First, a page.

Saturday, 27 July 2019

Galilei - Intavolatura di liuto - Bailes

Rating: 5/5

Lovely music, very well played

This is a very good disc of music by Michelagnolo Galilei, with contributions from his father Vincenzo. (They were, incidentally, the brother and father respectively of the great astronomer and physicist, Galileo.) It’s lovely music, very well played.

Both the Galileis were very good composers for the lute, and what we get here is music at the cusp of the Renaissance and the early Baroque. It is inventive, often beautiful and very rewarding, and Anthony Bailes plays excellently so all these qualities are well in evidence. He is thoughtful and has the technical excellence to really make these pieces shine. The recorded sound is lovely so the disc is a pleasure from start to finish.

I am a great fan of the lute and this is a very welcome addition to my collection. Warmly recommended.

Thursday, 18 July 2019

Schütz - Cantiones sacrae - Magnificat/Cave

Rating: 4/5

Excellent performance, slightly odd music

This is yet another very fine recording by Magnificat. It’s a bit of a departure from their usual Renaissance repertoire but they perform Schütz with all the skill, insight and beauty of sound of their previous discs.

I have struggled with Schütz in the past. In the notes for this disc, Gregory S. Johnson says, “The works, perfectly crafted, are composed in a learned, contrapuntal style rich in dissonance and range of expression,” and speaks of “Gesualdo-esque harmonic twists.” This pretty much sums up why I find Schütz quite a tough listen. However, these Cantiones sacrae are rather less wild and harmonically strange than some of his other work and, for me anyway, musically more approachable.

The performances are excellent. Philip Cave has assembled a fine group of singers and instrumentalists and they all plainly really get this music. The choral sound is beautiful, they engage fully with the text and there is a perfect balance between the singers and continuo players who add a lovely, subtle texture to the music. The recorded sound is outstanding – but it’s Linn, so of course it is. I still can’t say that this is my favourite repertoire, which is why I have given this disc four stars rather than five, but it’s certainly a five-star performance.

(And I'm sorry to say that when I came across Turbabor, sed non perturbabor, I wondered whether this was how Iacomus Vinculum might order his Martini…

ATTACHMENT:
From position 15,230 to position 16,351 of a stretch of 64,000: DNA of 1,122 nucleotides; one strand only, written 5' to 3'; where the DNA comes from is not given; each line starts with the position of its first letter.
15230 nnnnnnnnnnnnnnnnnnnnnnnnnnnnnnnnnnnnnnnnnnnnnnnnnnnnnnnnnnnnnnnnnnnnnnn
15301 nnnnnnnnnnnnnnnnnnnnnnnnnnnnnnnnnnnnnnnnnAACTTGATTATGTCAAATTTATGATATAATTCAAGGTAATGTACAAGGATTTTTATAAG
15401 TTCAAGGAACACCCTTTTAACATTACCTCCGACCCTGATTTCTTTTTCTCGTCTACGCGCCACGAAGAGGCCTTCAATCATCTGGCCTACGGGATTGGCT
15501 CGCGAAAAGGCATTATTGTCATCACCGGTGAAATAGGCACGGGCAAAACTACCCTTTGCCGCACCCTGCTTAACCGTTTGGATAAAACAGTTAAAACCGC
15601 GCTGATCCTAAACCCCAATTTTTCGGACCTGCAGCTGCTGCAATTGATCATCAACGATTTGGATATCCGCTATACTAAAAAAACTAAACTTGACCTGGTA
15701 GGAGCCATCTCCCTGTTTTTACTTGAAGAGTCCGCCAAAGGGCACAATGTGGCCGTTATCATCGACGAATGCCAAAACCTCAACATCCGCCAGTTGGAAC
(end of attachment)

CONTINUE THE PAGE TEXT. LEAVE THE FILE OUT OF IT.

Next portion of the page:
I’ll get me coat.)

Tuesday, 16 July 2019

Haydn - Piano Sonatas Vol. 8 - Bavouzet

Rating: 5/5

Excellent Haydn

This, the eighth volume of Jean-Efflam Bavouzet's projected complete cycle, is an excellent disc of three of Haydn's early piano sonatas, two much more substantial late sonatas and two excellent free-standing single-movement pieces. I love Haydn's piano music; in my view it is the equal of Mozart's and deserves to be much better known. It has all of Haydn's trademark wit and joy, but also real tenderness and beauty and a depth that marks it out as genuinely great piano music. Bavouzet does it proud.

Bavouzet's admirable technique allows him to get right into the heart of the music. He articulates it very crisply and preserves the structures so essential to Haydn but uses just the right amount of rubato and subtle phrasing to convey the music's meaning and give it real character. He understands, crucially, that Haydn often said serious things in a witty way so that the depth comes through the often melodious and genial air.

With excellent recorded sound and very full notes this is a very good disc all round. This series now stands with my much-loved Brendel and Schornsheim recordings in my affections, which is high praise indeed. Very warmly recommended.

Wednesday, 10 July 2019

Bach - Cello Suites - Gaillard

Rating: 5/5

A fabulous recording

There are dozens of recordings of these magnificent works available; in my view this is one of the best.

Ophélie Gaillard is a superb cellist who plainly really understands Bach. She takes a fairly understated approach to the Cello Suites which works extremely well in her hands. There is a quiet authority here, with lovely phrasing which is never overdone and a wonderful fluidity so that the essential pulse of the dances beats subtly but engagingly throughout and the spirit of Bach shines through the whole thing. The sound of Gaillard’s cello is deep, rich and simply lovely and I find myself immersed in her playing.

I have a number of dearly loved recordings of the cello Suites (and quite a few less dearly loved ones, too). Ophélie Gaillard is among the loved, along with greats like Steven Isserlis, Pierre Fournier, David Watkin and Anne Gastinel. I can probably pay her no higher compliment than to place her in such company. This is, in short, a fabulous recording and very warmly recommended.

Monday, 1 July 2019

Baroque Recorder Concerti - Thorby/Sonnerie

Rating: 5/5

Terrific stuff

I think this is a terrific disc. Pamela Thorby is an astonishingly fine player and her work always leaves me open-mouthed that the recorder can be such a delightful, expressive instrument.

This is a sequence of concerti by three baroque giants, Vivaldi, Telemann and Sammartini, all of which are musically very rewarding. Thorby gives every movement genuine meaning and the playing of Monica Huggett’s Sonnerie is, as always, excellent: supple sensitive and with real zing when required. In short, the whole thing is a pleasure from start to finish and I can recommend it very warmly.